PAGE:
Sometimes the right thing doesn't look great politically. New York City's efforts to future-proof its schools are coming under fire, with Manhattan's borough president pointing out that the city is spending half a billion dollars on technology (mostly network infrastructure) when it may have to fire thousands of teachers. This kind of spending is necessary, however, especially when the long-term sustainability of our present models of schooling is under fire. Never mind the fact that the city couldn't legally use the cash to pad the operating budget anyway ? the investments look smart on the merits.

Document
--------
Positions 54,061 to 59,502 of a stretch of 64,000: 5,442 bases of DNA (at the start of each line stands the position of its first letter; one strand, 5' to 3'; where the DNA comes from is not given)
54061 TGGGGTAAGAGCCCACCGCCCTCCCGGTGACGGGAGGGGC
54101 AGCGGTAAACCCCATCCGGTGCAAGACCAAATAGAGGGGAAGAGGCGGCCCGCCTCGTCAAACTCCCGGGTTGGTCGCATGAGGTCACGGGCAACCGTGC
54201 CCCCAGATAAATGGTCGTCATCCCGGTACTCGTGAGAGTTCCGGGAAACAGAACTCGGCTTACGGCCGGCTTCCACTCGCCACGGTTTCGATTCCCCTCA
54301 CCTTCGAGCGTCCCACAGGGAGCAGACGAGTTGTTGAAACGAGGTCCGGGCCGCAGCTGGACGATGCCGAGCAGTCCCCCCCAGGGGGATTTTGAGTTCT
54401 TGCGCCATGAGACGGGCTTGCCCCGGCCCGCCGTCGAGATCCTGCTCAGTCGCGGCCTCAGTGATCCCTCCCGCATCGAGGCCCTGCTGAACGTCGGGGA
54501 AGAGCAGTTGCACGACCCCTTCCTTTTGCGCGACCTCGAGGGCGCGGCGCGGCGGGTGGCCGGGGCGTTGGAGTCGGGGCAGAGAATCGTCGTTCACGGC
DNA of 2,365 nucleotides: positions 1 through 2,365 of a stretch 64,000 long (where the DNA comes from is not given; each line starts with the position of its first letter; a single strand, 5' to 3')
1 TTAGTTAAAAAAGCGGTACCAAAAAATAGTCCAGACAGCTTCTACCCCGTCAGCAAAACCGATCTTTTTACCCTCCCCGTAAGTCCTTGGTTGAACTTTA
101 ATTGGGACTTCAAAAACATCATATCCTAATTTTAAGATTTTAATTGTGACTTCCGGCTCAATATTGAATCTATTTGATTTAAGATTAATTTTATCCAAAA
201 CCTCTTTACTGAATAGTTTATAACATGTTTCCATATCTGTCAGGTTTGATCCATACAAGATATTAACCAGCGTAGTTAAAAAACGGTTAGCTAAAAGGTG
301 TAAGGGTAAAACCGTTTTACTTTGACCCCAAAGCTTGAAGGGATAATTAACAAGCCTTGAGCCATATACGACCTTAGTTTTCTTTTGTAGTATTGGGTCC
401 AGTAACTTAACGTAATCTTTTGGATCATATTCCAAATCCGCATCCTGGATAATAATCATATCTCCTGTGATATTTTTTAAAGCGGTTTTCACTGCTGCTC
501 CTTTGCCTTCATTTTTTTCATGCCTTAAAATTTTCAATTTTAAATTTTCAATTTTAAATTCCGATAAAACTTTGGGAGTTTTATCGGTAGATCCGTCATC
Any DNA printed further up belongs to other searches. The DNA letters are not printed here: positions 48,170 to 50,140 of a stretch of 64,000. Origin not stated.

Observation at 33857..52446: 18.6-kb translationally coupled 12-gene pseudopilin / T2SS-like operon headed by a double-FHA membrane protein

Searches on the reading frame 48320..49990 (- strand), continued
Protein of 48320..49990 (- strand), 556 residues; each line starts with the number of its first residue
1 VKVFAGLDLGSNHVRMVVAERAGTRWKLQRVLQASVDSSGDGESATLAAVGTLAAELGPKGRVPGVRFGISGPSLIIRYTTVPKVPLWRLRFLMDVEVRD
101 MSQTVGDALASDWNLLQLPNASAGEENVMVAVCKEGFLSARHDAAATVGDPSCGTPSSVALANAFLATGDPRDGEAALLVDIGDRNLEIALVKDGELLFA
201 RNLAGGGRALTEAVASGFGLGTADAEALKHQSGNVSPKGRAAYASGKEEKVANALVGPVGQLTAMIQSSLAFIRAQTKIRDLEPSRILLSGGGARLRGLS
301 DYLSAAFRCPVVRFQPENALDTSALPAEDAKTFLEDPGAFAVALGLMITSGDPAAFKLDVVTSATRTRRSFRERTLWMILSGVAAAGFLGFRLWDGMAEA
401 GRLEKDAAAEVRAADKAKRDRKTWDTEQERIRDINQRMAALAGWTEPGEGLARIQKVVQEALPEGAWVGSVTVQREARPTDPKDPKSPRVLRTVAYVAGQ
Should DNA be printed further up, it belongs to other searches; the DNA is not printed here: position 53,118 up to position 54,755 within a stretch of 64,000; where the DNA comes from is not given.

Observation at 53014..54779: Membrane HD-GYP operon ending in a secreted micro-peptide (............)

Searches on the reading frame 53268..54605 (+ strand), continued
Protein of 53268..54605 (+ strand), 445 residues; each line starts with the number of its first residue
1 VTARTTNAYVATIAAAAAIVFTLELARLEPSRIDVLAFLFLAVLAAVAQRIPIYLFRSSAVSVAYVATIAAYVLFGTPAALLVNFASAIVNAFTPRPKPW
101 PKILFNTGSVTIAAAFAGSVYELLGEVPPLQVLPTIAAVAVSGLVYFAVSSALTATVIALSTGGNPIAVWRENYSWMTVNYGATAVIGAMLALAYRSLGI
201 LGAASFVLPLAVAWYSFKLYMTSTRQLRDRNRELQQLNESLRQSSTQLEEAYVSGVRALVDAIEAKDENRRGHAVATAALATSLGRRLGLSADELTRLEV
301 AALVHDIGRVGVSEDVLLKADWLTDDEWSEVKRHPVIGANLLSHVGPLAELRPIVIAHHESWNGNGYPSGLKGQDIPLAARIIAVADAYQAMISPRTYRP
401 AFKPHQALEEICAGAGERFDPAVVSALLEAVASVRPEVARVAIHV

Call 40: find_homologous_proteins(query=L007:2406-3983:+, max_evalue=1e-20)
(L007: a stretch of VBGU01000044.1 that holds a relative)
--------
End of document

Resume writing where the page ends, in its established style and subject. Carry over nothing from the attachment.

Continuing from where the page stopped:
As the Times article notes, many schools are already finding their infrastructure inadequate to support tools like smartboards, computer labs, and adaptive testing that are or will become standard features of 21st century schools. More importantly, NYC DOE's Innovation Zone schools are developing thoughtful methods for using technology in the classroom effectively, a sharp contrast to the "smartboards and fairy dust" approach to networking classrooms seen in some other districts and charter networks. In order to bend the cost curve so that tailored instruction for all kids is affordable, districts will have to spend more money on technology, not less. A half billion dollar investment may be tough to swallow, even in a huge district like New York City, but it should pay dividends for years to come.
? Chris Tessone